Biota tissues often show enriched levels of organic environmental xenobiotics. Therefore, many analytical
working groups have been focusing on the distribution of these compounds in different tissues of various aquatic and terrestrial species. Our philosophy is spanning further, also including the aspects fate of
organic environmental xenobiotics and of the respective transformation products as well as implications for toxicological effects. A breakthrough for the former aspect was achieved by the
successful development and application of enantioselective chromatography to environmental samples, be it water biota, soil or air samples. A comprehensive appreciation of these experimental approaches is given in the
recent monograph by Kallenborn and Hühnerfuss.
The latter aspect has been and is being taken into account in several Ph.D. dissertations of our group by a close co-operation with the group of Prof. Westendorf, Universitätsklinikum Eppendorf, Institut für Toxikologie/Fachbereich Medizin.
The basic concept
of this experimental approach is based upon the assumption that enzymatic transformation of chiral xenobiotics may occur highly enantioselectively thus giving rise to enantiomeric excesses, while abiotic processes are
expected to lead to racemic transformation products, if the parent compounds are entering the environment as racemates. In conclusion, enantioselective chromatography of environmental sample extracts should reveal
biotic and abiotic transformation processes, respectively.
In 1991, the working group of Prof. Hühnerfuss (Kallenborn et al., 1991, see full list of references) was the first to report on the successful application of
enantioselective gas chromatography (GC)
to biota extracts with the aim of investigating the enantioselective metabolism of alpha-HCH in organisms of different trophic levels. The authors obtained common Eider ducks (Somateria mollissima (L.)) from the Oehe/Schleimünde wildlife refuge on the Baltic coast of
Germany. Organ samples were taken only from healthy animals that, upon diving, had become trapped in the fishing nets of local fisherman and were thereby drowned. The Eider duck was chosen, because it largely favours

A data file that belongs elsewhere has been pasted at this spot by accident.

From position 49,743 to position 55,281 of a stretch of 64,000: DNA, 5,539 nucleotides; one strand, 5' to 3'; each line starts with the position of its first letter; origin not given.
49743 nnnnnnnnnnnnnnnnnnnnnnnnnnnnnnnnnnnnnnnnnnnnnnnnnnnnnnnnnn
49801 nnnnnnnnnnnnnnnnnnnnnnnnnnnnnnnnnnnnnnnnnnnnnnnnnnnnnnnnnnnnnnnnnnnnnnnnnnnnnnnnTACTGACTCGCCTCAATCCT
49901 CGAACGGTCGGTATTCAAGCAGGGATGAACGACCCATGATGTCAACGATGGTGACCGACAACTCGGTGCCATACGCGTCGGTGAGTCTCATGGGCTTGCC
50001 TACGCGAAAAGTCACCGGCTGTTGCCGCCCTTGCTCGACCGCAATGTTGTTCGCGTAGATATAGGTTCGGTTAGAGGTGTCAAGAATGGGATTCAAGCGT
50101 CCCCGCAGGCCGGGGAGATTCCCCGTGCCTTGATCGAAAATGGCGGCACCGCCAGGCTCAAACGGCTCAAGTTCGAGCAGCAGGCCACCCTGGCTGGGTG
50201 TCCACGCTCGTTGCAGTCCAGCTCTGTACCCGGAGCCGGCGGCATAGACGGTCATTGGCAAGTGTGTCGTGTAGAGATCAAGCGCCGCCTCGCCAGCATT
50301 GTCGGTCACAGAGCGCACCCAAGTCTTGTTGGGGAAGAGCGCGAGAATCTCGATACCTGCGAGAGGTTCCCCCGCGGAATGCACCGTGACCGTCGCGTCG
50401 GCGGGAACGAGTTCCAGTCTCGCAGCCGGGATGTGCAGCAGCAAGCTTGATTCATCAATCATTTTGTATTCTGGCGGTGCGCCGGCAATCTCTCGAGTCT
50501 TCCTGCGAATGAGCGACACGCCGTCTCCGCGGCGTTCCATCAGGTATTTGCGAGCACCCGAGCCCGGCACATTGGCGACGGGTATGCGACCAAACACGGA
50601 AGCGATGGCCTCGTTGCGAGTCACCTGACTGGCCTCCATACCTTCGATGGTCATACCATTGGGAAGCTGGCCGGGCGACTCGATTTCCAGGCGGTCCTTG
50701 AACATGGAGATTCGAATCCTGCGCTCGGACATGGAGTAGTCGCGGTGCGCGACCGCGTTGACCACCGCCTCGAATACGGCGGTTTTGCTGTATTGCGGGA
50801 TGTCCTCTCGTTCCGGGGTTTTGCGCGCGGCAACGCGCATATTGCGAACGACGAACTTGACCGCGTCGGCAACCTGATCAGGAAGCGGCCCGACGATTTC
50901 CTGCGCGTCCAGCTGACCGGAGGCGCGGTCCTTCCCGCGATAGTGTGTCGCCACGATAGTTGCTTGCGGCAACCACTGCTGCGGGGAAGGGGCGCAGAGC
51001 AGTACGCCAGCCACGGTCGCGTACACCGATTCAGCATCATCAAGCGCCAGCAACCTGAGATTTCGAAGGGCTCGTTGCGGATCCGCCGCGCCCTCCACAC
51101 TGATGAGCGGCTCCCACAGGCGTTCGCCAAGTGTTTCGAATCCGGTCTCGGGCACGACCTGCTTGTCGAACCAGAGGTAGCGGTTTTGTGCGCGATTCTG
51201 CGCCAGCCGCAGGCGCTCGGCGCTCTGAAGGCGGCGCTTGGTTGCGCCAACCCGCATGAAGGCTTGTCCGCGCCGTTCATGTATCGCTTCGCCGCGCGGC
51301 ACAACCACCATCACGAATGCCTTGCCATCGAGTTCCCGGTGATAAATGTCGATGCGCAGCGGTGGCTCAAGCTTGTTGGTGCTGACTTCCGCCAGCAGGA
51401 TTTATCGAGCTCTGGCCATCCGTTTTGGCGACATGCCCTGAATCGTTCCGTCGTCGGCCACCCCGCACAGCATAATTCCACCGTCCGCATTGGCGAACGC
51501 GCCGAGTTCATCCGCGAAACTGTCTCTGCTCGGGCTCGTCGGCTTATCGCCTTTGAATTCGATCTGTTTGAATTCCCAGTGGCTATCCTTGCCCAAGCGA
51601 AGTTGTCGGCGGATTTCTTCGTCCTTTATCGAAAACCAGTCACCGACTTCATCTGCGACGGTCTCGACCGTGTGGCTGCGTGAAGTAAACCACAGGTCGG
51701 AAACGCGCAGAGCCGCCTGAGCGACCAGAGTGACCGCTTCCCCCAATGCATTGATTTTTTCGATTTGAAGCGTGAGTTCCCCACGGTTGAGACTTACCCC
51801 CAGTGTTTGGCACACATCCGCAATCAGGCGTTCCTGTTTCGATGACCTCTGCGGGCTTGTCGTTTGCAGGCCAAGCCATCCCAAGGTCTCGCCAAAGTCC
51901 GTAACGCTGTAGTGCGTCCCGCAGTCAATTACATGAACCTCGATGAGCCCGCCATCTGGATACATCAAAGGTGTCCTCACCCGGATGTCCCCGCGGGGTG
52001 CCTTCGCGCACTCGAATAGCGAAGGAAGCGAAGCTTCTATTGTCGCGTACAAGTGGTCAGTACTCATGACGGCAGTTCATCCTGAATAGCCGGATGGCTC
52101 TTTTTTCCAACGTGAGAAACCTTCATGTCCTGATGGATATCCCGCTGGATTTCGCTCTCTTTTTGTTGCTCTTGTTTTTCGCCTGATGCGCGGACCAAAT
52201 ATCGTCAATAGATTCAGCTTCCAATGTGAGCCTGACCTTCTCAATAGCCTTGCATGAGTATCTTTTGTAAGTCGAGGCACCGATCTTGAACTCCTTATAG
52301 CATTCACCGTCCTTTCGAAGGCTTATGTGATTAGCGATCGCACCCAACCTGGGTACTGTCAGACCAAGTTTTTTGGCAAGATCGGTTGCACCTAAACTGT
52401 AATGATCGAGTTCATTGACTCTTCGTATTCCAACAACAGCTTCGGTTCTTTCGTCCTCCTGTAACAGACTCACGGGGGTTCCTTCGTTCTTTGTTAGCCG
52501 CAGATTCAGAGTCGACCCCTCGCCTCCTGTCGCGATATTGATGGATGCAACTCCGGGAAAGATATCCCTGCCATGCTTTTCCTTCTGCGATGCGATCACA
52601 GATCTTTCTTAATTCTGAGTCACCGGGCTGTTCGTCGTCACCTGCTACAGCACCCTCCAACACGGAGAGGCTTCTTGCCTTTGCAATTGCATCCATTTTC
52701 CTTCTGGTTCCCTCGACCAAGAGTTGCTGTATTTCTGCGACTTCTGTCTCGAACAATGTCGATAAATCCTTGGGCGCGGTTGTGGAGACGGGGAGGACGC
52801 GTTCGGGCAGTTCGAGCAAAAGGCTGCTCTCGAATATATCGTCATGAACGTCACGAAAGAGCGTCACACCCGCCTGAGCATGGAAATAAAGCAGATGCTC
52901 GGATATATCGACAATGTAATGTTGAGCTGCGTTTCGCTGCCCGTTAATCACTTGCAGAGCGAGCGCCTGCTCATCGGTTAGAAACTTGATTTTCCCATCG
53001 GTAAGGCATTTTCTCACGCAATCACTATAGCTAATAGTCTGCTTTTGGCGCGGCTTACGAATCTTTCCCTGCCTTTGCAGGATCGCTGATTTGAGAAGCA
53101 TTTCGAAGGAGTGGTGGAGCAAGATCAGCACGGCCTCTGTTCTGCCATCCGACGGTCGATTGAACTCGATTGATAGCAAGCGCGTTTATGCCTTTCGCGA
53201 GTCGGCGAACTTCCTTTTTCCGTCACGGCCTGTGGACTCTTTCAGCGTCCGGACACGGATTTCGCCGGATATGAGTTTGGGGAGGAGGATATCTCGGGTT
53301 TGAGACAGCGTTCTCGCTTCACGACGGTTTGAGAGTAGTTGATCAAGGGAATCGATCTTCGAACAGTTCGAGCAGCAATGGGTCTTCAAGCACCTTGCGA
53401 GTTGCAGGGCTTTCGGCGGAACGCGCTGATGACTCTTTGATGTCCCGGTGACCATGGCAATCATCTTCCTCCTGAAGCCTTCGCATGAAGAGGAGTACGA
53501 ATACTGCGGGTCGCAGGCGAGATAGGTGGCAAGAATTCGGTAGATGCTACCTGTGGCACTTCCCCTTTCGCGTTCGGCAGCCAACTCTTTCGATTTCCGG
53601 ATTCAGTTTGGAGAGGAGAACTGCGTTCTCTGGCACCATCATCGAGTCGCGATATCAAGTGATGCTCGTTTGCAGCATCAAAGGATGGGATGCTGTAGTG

blue mussels (Mytilus edulis L.) in its diet. Blue mussels,
in turn, are capable of strongly enriching pollutants and thus serve as “indicator organisms” to provide insight into the state of an aquatic environment. Thus, one of only few examples is encountered, where a simple ”food chain” can be assumed (water mussel Eider duck). Normally, one should rather consider a ”food web”.
The detailed analyses of the extracts of six common Eider duck tissues revealed that (+)-alpha-HCH was clearly enriched; almost enantiomerically pure (+)-alpha-HCH was present in the liver extracts. The
enantiomeric purity of (+)-alpha-HCH isolated from liver extracts was so high that after purification by HPLC, it can be used directly in model experiments. By contrast, the enantiomeric ratio
(+)-alpha-HCH/(-)-alpha-HCH was about 7 in muscle extracts and about 1.6 in kidney extracts, whereby the values for these organs were slightly larger or smaller for different common Eider ducks..
explanation for the appearance of different enantiomeric ratios of (+)-alpha-HCH in the organs of common Eider ducks cannot be given at the present time. It may be assumed, however, that the reason lies in the different
physiological functions of the organs. For muscle and kidney, whose main functions are ”locomotion” and ”excretion”, respectively, the content of extractable lipids is about 2 %; these organs can, therefore, store
lipophilic pollutants. Liver, which contains about 2.5 % of extractable matrix, serves as a ”detoxification organ” and, therefore, is not only capable of storing toxic compounds, but can also metabolise them to
substances that the body can tolerate or excrete. Since the (+)-alpha-HCH found in the liver of common Eider ducks is almost enantiomerically pure, (-)-alpha-HCH is presumably more readily transformed enzymatically than
the (+)-enantiomer in the liver. Although such a nearly enantioselective transformation had already been observed previously for biogenic organic compounds, the study by Kallenborn et al. represents the first
demonstration for synthetic environmental pollutants.
Additional and, at first glance, surprising results were presented by Möller et al. (see full list of references) who analysed brain tissue of the same Eider duck animals that had already been investigated by Kallenborn et al. with regard to liver, kidney, and muscle tissues. It turned out
that an additional enantioselective process that thus far escaped the attention of ecotoxicologists has to be taken into account when assessing the potential risk of environmental pollutants: the enantioselective
permeation through the blood-brain-barrier.
The chiral xenobiotic that has been investigated most intensively in all environmental compartments is, without any doubt, alpha-HCH. However, meanwhile
several chiral xenobiotics with one or more stereogenic centres have been included in order to study the transformation of these compounds in different environmental compartments, however, enantioselective
chromatographic approaches, in particular GC and HPLC, have also been applied to the investigation of additional processes such as the enantioselective permeation through the blood-brain-barrier, photochemical
conversion processes, and air/water gas exchange and atmospheric long-range transport. Details can be found in the recent monograph by
Kallenborn and Hühnerfuss and in the full list of references.